US Drone Registry is Shot Down
In response to the proliferation of recreational drones in American skies, the Federal Aviation Administration (FAA) introduced a rule known as the “Registration Rule” in 2015. The rule required drone owners to register their drones with the FAA. A recreational operator filed petitions in US Federal Court to challenge the FAA's jurisdiction to make the Registration Rule. The drone operator’s argument was that the FAA lacked statutory authority to issue the Registration Rule since it was outside the scope of the FAA’s jurisdiction. Last week, a US Federal Court of Appeals decision agreed and quashed the FAA’s Registration Rule.
This represents a set-back for the FAA’s regulatory reach over drones, and it illustrates the jurisdictional quandary of aviation regulators. In the US case, the FAA’s authority was actually curtailed by an earlier 2012 law, and this case did not turn upon a question of constitutional jurisdiction.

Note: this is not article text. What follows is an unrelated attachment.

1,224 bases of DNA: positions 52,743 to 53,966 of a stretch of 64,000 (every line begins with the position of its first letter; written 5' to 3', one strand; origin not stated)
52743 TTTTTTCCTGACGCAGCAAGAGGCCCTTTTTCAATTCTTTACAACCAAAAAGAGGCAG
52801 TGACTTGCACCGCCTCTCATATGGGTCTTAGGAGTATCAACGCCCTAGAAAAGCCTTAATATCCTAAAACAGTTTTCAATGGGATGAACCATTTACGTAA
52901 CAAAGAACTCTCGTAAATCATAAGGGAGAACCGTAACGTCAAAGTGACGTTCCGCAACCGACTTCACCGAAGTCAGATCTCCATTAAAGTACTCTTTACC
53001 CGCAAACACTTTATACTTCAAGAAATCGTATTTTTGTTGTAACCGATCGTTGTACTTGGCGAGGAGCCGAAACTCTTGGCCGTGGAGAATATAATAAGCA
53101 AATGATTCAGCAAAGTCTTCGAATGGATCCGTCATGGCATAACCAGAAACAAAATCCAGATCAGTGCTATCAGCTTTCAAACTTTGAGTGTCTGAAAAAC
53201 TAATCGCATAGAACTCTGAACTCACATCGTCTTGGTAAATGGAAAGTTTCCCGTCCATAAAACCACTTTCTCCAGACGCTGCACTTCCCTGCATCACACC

In Canada, there is a separation of powers between federal and provincial governments, and aviation falls into federal authority (as it does in the US). It is certainly open to drone operators to question the scope of the federal rule-making authority on constitutional grounds. In fact, in the drone industry that type of fight is likely to occur sooner or later in Canada.
If the FAA does not confirm its regulatory scope either through a court decision or amended legislation, then it won’t be able to maintain the drone Registration Rule. In any event, mere registration pales in comparison with the level of control that is suggested by this reported plan: The Trump administration is planning to ask Congress to give the federal government sweeping powers to “track, hack and destroy any type of drone over domestic soil with a new exception to laws governing surveillance, computer privacy and aircraft protection.”
This makes recent Canadian drone regulations positively benign by comparison.
Calgary – 07:00 MT